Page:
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  • Repairing: A Lawn

    Everyone loves a healthy lawn, they are great to look at and we love to relax in them. A well maintained and healthy lawn is an asset to any garden, but a damaged lawn simply looks awful and is a real eyesore. Lawns in poor condition do not normally get better on their own, they need care and attention lavished on them, along with some hard work and/or money spent.

    There are a number of reasons which can cause your lawn to look unsightly and patchy, but they are all fixable with the right knowledge. The first thing is to assess the extent of the damage. In severe cases, rather than investing lots of time and energy in fixing the lawn, you may be better off starting again from scratch and re-turfing.

    If your lawn is worth saving, you should ensure that it is as healthy as possible before you begin any treatment. begin by mowing the lawn to a height of about 10mm, if necessary you can reduce the height of the lawn gradually over several mows. Simply mowing the lawn to the correct depth will improve the look straight away.

    Next, choose an effective lawn fertilizer and apply to the lawn. A few days after the fertiliser treatment, run a scarifier over the lawn to comb the grass and remove any moss or dead undergrowth. Scarifiers can be rented by the day from your garden centre or tool hire centre. Remember to water the lawn the day before scarifying if it is very dry. For very small lawns, you can scarify it simply by raking it over firmly.

    Afterwards, remove any accumulated matter produced by going over the lawn with a mower with the bladeĀ  set high enough to not actually cut the grass, or simply collect by hand in smaller gardens. After scarifying, allow the lawn to recover for around a week, then mow again in a different direction. A few days after mowing, remove any weeds by hand or by using a selective weed killer to to treat the whole lawn, but avoid doing it in when really hot to avoid scorching the grass (persistent weed problems will require more than one treatment).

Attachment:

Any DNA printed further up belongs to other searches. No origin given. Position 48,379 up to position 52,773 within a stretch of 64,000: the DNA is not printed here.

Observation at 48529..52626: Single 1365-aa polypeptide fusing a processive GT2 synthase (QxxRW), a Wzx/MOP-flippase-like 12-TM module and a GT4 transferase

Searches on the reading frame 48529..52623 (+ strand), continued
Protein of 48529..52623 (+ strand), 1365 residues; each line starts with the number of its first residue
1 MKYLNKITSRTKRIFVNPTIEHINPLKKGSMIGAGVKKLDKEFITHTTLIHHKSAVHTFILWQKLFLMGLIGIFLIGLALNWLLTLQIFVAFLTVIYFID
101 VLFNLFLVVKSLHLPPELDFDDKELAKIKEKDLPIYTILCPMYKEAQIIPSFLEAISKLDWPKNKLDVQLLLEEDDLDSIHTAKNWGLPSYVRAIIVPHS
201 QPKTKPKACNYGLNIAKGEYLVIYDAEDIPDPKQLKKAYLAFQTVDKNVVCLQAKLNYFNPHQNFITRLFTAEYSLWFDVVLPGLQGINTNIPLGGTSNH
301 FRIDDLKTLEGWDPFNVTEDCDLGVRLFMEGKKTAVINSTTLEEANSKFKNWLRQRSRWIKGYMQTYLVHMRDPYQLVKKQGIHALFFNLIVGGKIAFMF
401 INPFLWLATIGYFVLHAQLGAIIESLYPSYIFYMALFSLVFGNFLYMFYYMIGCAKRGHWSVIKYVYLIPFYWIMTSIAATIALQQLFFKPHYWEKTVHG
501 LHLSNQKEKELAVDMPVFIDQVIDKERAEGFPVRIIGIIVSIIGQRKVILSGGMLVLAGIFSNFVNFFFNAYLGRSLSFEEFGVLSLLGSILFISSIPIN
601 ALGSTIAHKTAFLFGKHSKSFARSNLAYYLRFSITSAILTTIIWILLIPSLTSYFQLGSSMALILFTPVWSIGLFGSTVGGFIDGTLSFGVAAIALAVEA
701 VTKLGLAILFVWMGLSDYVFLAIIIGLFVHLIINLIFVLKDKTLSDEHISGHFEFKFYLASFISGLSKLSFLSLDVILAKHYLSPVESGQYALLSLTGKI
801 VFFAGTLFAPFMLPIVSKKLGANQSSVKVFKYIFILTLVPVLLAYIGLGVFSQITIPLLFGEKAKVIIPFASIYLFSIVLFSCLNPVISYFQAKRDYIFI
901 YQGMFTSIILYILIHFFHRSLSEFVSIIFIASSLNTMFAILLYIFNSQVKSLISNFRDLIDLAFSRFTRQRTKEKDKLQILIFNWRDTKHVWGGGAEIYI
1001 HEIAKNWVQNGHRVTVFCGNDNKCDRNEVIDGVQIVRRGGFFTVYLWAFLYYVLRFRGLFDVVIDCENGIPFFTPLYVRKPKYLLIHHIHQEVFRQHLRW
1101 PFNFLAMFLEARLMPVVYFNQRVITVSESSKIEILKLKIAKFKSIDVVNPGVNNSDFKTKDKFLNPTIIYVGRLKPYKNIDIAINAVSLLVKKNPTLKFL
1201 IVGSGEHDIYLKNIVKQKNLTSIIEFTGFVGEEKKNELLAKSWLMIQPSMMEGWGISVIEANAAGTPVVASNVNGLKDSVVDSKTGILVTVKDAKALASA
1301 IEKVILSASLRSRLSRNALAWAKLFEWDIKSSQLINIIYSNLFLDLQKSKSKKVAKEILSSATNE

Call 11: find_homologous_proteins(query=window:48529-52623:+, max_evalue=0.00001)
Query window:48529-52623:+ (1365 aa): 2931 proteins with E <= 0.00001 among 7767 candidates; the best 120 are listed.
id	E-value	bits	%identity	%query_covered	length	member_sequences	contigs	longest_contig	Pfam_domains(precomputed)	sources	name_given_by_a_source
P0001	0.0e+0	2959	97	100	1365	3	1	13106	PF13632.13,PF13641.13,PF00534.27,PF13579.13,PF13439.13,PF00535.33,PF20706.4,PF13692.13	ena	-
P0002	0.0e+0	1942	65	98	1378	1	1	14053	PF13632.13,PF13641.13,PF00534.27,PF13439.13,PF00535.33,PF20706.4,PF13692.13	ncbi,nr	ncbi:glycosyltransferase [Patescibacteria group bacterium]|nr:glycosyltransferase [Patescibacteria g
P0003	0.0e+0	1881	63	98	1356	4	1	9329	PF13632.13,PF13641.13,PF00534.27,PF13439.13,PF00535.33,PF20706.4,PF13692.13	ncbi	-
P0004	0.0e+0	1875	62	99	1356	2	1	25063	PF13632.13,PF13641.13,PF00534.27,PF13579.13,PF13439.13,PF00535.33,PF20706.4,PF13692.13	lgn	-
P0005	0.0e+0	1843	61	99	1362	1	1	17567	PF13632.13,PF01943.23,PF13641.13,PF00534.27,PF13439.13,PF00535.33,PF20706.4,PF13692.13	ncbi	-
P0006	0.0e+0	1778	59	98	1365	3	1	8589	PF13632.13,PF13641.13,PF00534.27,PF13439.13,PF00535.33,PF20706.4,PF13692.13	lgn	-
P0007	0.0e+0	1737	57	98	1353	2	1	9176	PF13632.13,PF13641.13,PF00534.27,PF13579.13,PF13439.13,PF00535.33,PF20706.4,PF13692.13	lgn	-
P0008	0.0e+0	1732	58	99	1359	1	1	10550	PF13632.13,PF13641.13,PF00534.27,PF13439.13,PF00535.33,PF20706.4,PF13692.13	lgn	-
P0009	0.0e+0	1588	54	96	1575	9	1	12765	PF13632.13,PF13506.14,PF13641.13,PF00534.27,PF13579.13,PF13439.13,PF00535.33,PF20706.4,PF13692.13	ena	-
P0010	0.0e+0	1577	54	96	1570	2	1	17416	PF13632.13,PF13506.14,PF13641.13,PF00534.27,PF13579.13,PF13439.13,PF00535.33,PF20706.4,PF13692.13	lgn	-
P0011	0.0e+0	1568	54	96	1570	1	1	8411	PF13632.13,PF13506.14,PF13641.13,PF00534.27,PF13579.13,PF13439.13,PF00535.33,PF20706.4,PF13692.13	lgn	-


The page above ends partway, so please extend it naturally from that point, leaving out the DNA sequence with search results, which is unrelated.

If you have any brown or dead patches in your lawn caused by animal urine or weed killer, these need to be removed using an edging tool or sharp spade, then filled in with a piece of good turf orĀ  grass seed. When using seed to fill in such a patch, fill the hole with good quality topsoil until level with the ground around it. Then water and seed the patch, covering with tarpaulin or plastic overnight to encourage germination and protect the seed from birds.

    Dips and bumps in your lawn can be solved by top dressing the lawn. Smoothing out minor lumps and bumps can be done using sharp sand spread over the lawn in a thin layer, then brushed over the whole lawn to level it, ensuring that the grass level. For large dips or bumps you will need an edging tool or sharp spade to cut into the problem areas then add or remove soil to level. If this all seems like too much work, then use the “Post a Job” section on this site to gather quotes and advice from local gardeners.


    Last updated by MyJobQuote on 8th June 2014.

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